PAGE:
‘It’s really saying you’re not gorgeous at all’: how Babybird made You’re Gorgeous

<span>‘A bit of an earworm’ … Babybird, with Stephen Jones, centre, in 1997.</span><span>Photograph: Gie Knaeps/Getty Images</span>
‘A bit of an earworm’ … Babybird, with Stephen Jones, centre, in 1997.Photograph: Gie Knaeps/Getty Images

Stephen Jones, songwriter, singer

We’d released five lo-fi albums that had got us noticed in NME and Sounds, but we were yet to be signed to a record label. You’re Gorgeous was one of around 400 demos I’d recorded on a four-track over five years on the dole in Nottingham. I lived above the Victoria Centre and they decided to replace all the windows, which took a year, so I was trying to record while people were pulling out windows.

I wrote the basic skeleton in 30 minutes. The music is very simple and lullaby-esque, a bit of an earworm. The lyrics came quickly because the verses are quite barbed, so I wanted to sweeten them with a chorus to suck people in. The band thought it was a bit of a joke, but the record company thought: “You’re gorgeous – fantastic!” Even though the verses are insidious.

I don’t think a man can call himself a feminist, but it’s meant to be a feminist song. Growing up in the 1970s and 80s, you’d regularly see images of women photographed in bikinis draped over the bonnet of a Ford Capri. I wanted to flip that round and see how the male photographer would feel if he were lying over a car in a thong, to prove how gross it is. I still have people who write to me asking: “Will you sing it at our wedding?” But in it I’m really saying: “You’re not gorgeous at all.”

Years later, living in Manchester, I’d be at a petrol station at 2am and someone would shout: “It’s Gorgeous Man!” I couldn’t go to a bar without people coming up to me. I’ve had waves in my career, so I always assumed something would replace it. Our single The F-Word was used as the theme tune to Gordon Ramsay’s TV show, and when we worked with Johnny Depp, who plays guitar and directed the video to Unloveable with Stephen Graham in it, I thought, “What a relief”, because it took it away from people asking about You’re Gorgeous.

But it always comes back. It still gets played. It was played behind Barack Obama on the BBC. Prince William played it when he was DJing. It was used in an advert for Tesco earlier this year. I’m not so stupid as to want to bash people over the head with a message. I’m happy people enjoy it.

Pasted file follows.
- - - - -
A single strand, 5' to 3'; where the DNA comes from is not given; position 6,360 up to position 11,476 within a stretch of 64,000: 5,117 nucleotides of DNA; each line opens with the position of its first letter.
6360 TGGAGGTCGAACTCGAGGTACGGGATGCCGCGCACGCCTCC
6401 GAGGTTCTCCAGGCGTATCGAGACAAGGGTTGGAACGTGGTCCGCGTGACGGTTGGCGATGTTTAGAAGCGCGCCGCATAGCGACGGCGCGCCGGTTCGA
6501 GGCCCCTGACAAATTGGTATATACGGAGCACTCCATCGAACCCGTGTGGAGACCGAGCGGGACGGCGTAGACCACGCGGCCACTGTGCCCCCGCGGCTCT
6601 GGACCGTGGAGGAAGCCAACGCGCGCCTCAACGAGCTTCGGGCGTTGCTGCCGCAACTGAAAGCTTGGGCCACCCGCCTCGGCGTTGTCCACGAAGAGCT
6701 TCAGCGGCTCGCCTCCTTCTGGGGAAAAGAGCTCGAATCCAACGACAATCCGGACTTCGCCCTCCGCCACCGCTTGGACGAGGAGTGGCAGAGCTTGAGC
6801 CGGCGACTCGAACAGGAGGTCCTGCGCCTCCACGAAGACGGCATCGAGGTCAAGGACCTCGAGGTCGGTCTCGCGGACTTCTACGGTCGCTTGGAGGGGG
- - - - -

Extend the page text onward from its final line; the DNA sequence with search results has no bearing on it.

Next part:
Stephen Power, producer

I’d had a big hit producing Spaceman for Babylon Zoo, for my sins, and had produced Blur’s first single, She’s So High. I’d been offered the Blur album but was already booked to produce this band from Manchester, the Railway Children. I also recorded the original version of Sit Down by James, which has a better groove in my opinion, but couldn’t do their album, either. So they were two big things I’d let slip through my fingers.

I’d read in NME about all these independent albums Stephen had recorded, and thought they were incredible: the mixture of his lyrics with these twee, knowing arrangements. I subsequently found out that all these clever arrangements were just the presets on a Yamaha keyboard. All you do is play C, F and G and it instantly gives you a backing track – a drumbeat and horn parts in different musical styles. But I thought he was a musical genius. I listened to nothing else for months and eventually went to see them play. I was surprised at the look of the band – all dressed in black. The songs were brilliant. I spoke to the A&R man but was told that they’d decided to go with another producer, so I went home without meeting the band.

They recorded a version of You’re Gorgeous and one or two other tracks in a very faithful representation of how the band sounded live, but it didn’t have the quirkiness or character of the stuff Stephen had recorded on his own. When I was brought in, I knew I had to get the band on side. We recorded some tracks with the whole group, including Goodnight, the first single from their 1996 album Ugly Beautiful. But when it came to You’re Gorgeous, I programmed up a version and just got Stephen singing over the top. Everyone loved it. I can remember sitting in a flat in London listening to the chart countdown, thinking: “It’s not No 5 … it’s not No 4 …” It went in at No 3, in spite of how dark the lyrics are.

I think Stephen was OK with it but the rest of band thought it became a bit of an albatross around the neck. I got on very well with them during the recording but then they wouldn’t speak to me for ages because they thought I’d turned them into a one-hit-wonder band.

• Babybird tour the UK 22 to 31 May